Eric Morecambe

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Eric Morecambe
OBE
Born John Eric Bartholomew
(1926-05-14)14 May 1926
Morecambe, Lancashire, England
Died 28 May 1984(1984-05-28) (aged 58)
Cheltenham General Hospital, Gloucestershire, England
Cause of death
Heart attack
Occupation Comedian, actor, entertainer, singer
Years active 1941–1984
Spouse(s) Joan Bartlett (m. 195284) (his death)
Children 3 (1 adopted)

John Eric Bartholomew, OBE (14 May 1926 – 28 May 1984), known by his stage name Eric Morecambe, was an English comedian who together with Ernie Wise formed the award-winning double act Morecambe and Wise. The partnership lasted from 1941 until Morecambe's death in 1984. Morecambe took his stage name from his home town, the seaside resort of Morecambe.

He was the co-star of the television series The Morecambe & Wise Show, which for some of its Christmas episodes gained UK viewing figures of over twenty-eight million people.[1] In 2002 he was named one of the 100 Greatest Britons in a BBC poll.[2]

Early life and childhood career[edit]

Eric Morecambe was born as John Eric Bartholomew to George and Sadie Bartholomew (Sarah Elizabeth née Robinson). Sadie took work as a waitress to raise funds for his dancing lessons. During this period, Eric Bartholomew won numerous talent contests, including one in Hoylake in 1940, the prize for which was an audition in Manchester for Jack Hylton. Three months after the audition, Hylton invited Morecambe to join a revue called Youth Takes a Bow at the Nottingham Empire, where he met the then Ernest Wiseman. The two soon became very close friends, and with Sadie's encouragement started to develop a double act.

When the two were eventually allowed to perform their double act on stage (in addition to their solo spots), Hylton was impressed enough to make it a regular feature in the revue. However, the duo were separated when they came of age for their War Service during the final stages of the Second World War. Wise joined the Merchant Navy, while Morecambe was conscripted to become a Bevin Boy and began to work in a coal mine in Accrington in May 1944.

Bartholomew & Wiseman[edit]

After the war, Morecambe and Wise began performing on stage and radio and secured a contract with the BBC to make a television show, where they started the short-lived show Running Wild in 1954. They returned to the stage to hone their act, and later made appearances on Sunday Night at the London Palladium and Double Six[disambiguation needed].

Two of a Kind: 1961–68[edit]

Bronze bust of Eric Morecambe sculpted by Victor Heyfron in 1963

In 1961 Lew Grade offered the duo a series for the London-based ITV station ATV. Entitled Two of a Kind, it was written by Dick Hills and Sid Green. An Equity strike halted that show, but Morecambe and Wise were members of Variety Artists' Federation, then a separate trade union unaffiliated with Equity. Hills and Green later appeared in the series as "Sid" and "Dick".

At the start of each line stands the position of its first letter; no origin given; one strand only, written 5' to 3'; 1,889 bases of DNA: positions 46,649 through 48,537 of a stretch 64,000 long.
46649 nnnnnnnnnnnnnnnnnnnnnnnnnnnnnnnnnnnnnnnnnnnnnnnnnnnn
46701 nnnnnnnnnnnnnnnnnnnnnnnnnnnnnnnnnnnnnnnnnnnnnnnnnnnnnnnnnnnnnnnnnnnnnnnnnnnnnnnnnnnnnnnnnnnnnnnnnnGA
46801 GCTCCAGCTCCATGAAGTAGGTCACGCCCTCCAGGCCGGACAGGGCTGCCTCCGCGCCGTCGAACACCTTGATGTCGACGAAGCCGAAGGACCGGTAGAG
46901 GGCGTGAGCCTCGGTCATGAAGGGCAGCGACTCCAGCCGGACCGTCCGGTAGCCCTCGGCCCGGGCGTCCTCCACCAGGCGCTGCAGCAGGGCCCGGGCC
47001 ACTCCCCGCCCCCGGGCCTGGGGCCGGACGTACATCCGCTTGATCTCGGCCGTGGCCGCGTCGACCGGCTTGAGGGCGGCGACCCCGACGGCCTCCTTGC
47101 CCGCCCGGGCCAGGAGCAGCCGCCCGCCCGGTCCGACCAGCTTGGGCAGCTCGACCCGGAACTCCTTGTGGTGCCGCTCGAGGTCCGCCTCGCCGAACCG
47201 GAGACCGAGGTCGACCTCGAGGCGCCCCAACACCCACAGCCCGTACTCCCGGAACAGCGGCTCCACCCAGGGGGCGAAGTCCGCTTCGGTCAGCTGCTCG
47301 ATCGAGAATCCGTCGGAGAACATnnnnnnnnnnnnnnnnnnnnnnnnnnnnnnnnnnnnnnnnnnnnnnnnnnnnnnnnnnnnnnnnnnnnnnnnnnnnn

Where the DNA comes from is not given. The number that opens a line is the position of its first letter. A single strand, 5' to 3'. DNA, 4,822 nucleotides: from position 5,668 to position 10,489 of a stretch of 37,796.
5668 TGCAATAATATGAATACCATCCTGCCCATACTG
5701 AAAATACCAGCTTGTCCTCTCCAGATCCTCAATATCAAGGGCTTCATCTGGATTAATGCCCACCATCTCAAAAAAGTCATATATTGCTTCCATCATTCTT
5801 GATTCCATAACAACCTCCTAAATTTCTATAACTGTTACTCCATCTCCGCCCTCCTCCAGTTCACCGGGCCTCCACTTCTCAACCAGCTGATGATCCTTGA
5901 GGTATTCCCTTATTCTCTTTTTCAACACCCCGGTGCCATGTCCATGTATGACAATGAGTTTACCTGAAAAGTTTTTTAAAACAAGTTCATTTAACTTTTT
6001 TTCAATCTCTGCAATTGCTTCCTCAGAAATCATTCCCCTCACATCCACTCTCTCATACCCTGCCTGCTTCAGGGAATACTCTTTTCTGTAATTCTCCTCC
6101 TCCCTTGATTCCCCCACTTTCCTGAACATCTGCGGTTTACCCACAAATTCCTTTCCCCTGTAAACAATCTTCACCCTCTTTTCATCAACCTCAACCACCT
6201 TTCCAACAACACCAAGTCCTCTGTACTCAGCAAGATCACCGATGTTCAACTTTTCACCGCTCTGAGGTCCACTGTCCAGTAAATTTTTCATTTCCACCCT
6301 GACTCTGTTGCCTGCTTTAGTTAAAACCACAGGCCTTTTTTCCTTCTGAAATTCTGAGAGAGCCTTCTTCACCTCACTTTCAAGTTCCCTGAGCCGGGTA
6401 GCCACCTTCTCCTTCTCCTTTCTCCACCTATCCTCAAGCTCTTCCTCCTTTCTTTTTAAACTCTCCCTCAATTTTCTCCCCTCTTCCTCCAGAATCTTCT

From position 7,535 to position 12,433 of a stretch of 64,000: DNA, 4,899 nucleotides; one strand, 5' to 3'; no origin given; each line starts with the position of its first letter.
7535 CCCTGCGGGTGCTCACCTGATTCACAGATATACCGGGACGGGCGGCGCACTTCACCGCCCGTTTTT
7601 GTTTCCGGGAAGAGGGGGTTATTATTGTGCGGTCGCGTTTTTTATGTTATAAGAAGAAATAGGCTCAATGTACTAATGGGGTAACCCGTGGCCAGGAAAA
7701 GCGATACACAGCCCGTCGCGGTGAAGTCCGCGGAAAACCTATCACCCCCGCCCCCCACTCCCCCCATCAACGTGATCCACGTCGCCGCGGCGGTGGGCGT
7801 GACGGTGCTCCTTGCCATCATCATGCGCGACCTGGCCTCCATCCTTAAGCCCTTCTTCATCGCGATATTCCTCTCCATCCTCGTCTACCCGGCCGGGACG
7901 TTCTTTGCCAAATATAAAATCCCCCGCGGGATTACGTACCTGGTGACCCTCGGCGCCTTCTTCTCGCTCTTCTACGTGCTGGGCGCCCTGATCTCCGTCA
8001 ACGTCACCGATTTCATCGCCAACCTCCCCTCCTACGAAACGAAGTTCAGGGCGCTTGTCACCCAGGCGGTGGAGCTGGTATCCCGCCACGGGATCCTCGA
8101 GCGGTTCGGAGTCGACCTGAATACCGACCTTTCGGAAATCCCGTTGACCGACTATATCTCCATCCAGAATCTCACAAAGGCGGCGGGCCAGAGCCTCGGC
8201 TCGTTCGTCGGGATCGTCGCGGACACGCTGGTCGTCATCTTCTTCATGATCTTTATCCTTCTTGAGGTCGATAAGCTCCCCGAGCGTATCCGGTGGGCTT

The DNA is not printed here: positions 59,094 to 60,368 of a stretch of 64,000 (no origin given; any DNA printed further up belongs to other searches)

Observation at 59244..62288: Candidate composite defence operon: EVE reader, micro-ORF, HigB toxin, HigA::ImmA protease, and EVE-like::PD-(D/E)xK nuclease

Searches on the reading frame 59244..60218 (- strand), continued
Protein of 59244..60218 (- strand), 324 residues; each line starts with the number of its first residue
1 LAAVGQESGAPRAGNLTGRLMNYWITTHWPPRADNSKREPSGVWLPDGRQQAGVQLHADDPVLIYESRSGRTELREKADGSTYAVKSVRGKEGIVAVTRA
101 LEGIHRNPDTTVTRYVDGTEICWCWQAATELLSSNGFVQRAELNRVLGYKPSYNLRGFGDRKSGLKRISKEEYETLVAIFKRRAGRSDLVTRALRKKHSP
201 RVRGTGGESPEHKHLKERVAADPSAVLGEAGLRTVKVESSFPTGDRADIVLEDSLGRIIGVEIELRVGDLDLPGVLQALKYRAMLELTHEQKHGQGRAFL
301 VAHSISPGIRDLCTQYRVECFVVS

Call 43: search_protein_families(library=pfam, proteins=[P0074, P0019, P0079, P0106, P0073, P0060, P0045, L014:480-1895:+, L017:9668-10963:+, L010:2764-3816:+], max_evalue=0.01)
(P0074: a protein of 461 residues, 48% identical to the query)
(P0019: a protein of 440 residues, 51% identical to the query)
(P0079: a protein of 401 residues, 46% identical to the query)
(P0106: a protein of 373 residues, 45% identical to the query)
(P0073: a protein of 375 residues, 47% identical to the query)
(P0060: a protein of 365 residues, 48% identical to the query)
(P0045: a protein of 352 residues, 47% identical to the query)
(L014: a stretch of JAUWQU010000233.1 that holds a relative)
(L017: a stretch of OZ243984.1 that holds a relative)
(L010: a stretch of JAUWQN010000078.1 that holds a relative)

The sixth Morecambe and Wise series for ATV was planned from the start to be aired in the United Kingdom as well as exported to the United States and Canada. It was taped in colour and starred international guests, often American. Prior to its British run, it was broadcast in North America by the ABC network as a summer replacement for re-runs of The Hollywood Palace under the title The Piccadilly Palace from 20 May to 9 September 1967.

The duo had appeared in the US on The Ed Sullivan Show. In 1968, Morecambe and Wise left ATV to return to the BBC.

First heart attack[edit]

Morecambe's son Gary wrote in his 2003 book, Life's Not Hollywood, It's Cricklewood, that his father's diaries had entries that mentioned pains in his back and arms in both 1967 and 1968. In one diary entry from 17 August 1967, when Morecambe and Wise were appearing in Great Yarmouth as part of a summer season, Morecambe noted, "I have a slight pain on the left side around my heart. It's most likely wind, but I've had it for about four days. That's a hell of a time to have wind."

Morecambe was a hypochondriac, but he rarely wrote about his health concerns, until after his heart attack. At the time, Morecambe was smoking 60 cigarettes a day and drinking heavily. He suffered a heart attack on 8 November 1968 at the age of 42, after a show, whilst driving back to his hotel outside Leeds.

Morecambe had been appearing with Wise during a week of midnight performances at the Variety Club in Batley, Yorkshire. Morecambe and Wise appeared there in December 1967 for a week, making £4,000. After that, they were booked to play a New York nightclub, the Royal Variety Performance and then eight weeks in pantomime the coming winter.

Morecambe headed back to his hotel, and recounted in an interview with Michael Parkinson in November 1972 that, as the pains spread to his chest, he became unable to drive. He was rescued by a passerby as he stopped the car. The first hospital they found had no Accident and Emergency. At the second one, a heart attack was immediately diagnosed.